The publication of ICH E6(R2) prompted pharmaceutical and life sciences organizations to reconsider their approaches to insourcing and outsourcing, with a particular eye on clinical development analytics. More specifically, the ICH revision places greater importance on vendor oversight and traceability in metrics-driven decision-making.
In response, customers have wanted to know if they really understand their own analytics, whether they can trust them when making regulated decisions, and if they are ultimately using data in a way that promotes subject safety. No doubt, there are more solutions than ever for leveraging analytics, from visual tools to cloud-based collaboration suites, along with the option to either insource or outsource analytics strategy.
A contract research organization (CRO) or other data vendor can handle the outsourcing, but insourcing may be preferable for giving internal users direct insights. It’s also possible to synthesize the two approaches in a hybrid paradigm.
The right path will depend on the particular needs of your organization and project:
- First, determine what you should do in the context of the evolving regulatory environment and the rising salience of data analytics.
- Next, evaluate your organizational needs and culture. From there, you can begin choosing a way forward.
Selecting Your Ideal Path
Start by assessing your current setup. In other words, are you making the most of the data you already have? Many clinical organizations have a bounty of clinical data at their disposal, from which they can extract insights for more efficient trials and improved subject safety. But in numerous cases, there is considerable room for improvement. Examples include incorporating analytics from a vendor and combining them with in-house reports, or upgrading to more user-friendly dashboards.
At the same time, realizing this untapped potential can carry some risks. It’s important to feel confident that the data you collect and serve is of sufficient quality to support the decision-making across workflows like medical monitoring and clinical operations. Moreover, you should know who has reviewed the data and the subsequent actions taken.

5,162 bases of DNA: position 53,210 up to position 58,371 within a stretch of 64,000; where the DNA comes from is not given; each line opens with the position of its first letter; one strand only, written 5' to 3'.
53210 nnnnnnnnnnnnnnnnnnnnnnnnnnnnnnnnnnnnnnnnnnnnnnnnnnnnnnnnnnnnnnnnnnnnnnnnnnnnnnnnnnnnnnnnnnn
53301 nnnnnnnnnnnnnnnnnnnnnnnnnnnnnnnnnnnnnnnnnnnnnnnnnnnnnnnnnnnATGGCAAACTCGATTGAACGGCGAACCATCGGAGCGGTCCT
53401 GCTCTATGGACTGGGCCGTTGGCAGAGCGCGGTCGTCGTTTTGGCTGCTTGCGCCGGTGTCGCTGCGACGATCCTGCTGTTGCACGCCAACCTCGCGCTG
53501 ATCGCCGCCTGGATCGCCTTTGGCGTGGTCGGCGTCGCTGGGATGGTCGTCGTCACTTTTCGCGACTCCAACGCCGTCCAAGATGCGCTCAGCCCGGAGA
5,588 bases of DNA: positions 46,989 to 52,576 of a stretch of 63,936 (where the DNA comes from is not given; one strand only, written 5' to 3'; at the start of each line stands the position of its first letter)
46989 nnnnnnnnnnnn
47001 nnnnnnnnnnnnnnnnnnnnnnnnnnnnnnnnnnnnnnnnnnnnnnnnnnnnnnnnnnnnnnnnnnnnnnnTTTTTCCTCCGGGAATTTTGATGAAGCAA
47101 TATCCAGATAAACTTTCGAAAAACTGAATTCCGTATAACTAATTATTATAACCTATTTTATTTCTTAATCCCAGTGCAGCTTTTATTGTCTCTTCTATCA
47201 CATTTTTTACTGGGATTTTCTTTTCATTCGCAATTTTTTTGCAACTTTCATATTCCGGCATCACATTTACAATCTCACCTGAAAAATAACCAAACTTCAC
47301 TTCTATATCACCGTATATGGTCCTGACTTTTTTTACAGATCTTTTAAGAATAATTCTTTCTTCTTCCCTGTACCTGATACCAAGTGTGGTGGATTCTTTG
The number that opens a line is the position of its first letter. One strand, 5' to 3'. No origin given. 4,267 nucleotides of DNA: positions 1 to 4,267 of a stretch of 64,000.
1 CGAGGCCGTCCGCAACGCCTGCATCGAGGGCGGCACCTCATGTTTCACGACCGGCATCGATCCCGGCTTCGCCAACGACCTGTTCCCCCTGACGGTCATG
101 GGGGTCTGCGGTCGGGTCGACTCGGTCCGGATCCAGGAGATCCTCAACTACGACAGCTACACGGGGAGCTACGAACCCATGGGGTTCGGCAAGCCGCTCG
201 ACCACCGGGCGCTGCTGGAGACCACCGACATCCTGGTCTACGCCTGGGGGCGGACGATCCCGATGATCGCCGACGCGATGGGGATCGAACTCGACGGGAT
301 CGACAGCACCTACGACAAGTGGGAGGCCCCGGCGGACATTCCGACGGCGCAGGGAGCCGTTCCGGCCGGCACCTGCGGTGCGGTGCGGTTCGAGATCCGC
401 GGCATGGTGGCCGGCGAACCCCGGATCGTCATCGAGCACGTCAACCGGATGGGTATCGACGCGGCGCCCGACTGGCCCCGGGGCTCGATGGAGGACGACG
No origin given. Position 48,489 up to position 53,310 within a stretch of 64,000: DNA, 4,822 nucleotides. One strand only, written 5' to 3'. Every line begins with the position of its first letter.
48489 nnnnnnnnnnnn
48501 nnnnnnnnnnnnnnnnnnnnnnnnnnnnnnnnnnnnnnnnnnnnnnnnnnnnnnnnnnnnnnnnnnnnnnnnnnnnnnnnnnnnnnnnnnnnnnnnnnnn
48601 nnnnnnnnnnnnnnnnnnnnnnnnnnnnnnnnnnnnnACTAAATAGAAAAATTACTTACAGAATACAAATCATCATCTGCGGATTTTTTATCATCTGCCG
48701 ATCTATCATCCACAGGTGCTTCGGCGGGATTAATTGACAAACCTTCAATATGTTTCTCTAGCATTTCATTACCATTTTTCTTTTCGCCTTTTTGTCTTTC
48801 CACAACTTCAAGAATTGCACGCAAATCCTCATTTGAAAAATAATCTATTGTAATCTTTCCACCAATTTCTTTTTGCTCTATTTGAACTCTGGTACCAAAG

Visibility into the sources and uses of this data is particularly important if you work with an outsourcing partner. Indeed, post-ICH E6(R2), many sponsors are more focused on tracking all user interactions with data and any resulting decisions. That’s only possible with enough transparency into how analytics are made and consumed. Bringing things in-house can be a good way to bolster such oversight and simplify compliance.
Considerations for Insourcing
After thinking about the ideal path, determine if your team is ready or needs more time. Let’s say you’ve opted for insourcing. Here’s what to figure out right away:
Avoid trying to solve all of your problems at once. Instead, start somewhere specific, e.g. by identifying the two or three departments that would benefit the most from analytics implementation. In practice, that might look like a group of medical monitors needing better oversight of safety signals, or an ops team requiring more accurate tracking of site-by-site risks.
Find out if any of your internal users have experience with visual analytics. If they do, this expertise can give you a head start in developing your data strategy.
Insourcing works much better when you already have thorough knowledge of your data sources.
- Where are they located?
- Are they accessible?
- Who can use them?
Knowing the answers to the questions before you begin will save you trouble later on with your insourcing approach.
Considerations for Outsourcing
What if you’ve decided that it’s better to work with outside partners in some capacity? There are good reasons for doing so, including a compelling partner offering or lack of in-house infrastructure and personnel to handle insourcing.
Look for a vendor with a fully-managed platform. That way, users can harness the power of visual analytics without needing extensive technical expertise. Check that the vendor also has the proper domain focus and reputation. You should also make sure they can deliver solutions that are tailor-made for your specific requirements, so that you don’t have to spend more time and money on customizing tools like business intelligence (BI) platforms.
Assess the readiness of your users before finalizing any outsourcing decision. If they can get by with an existing tool, that setup may still be more cost-effective and practical than switching over to an external provider.
For more information, read the white paper “Adapting to the Medical Monitor.”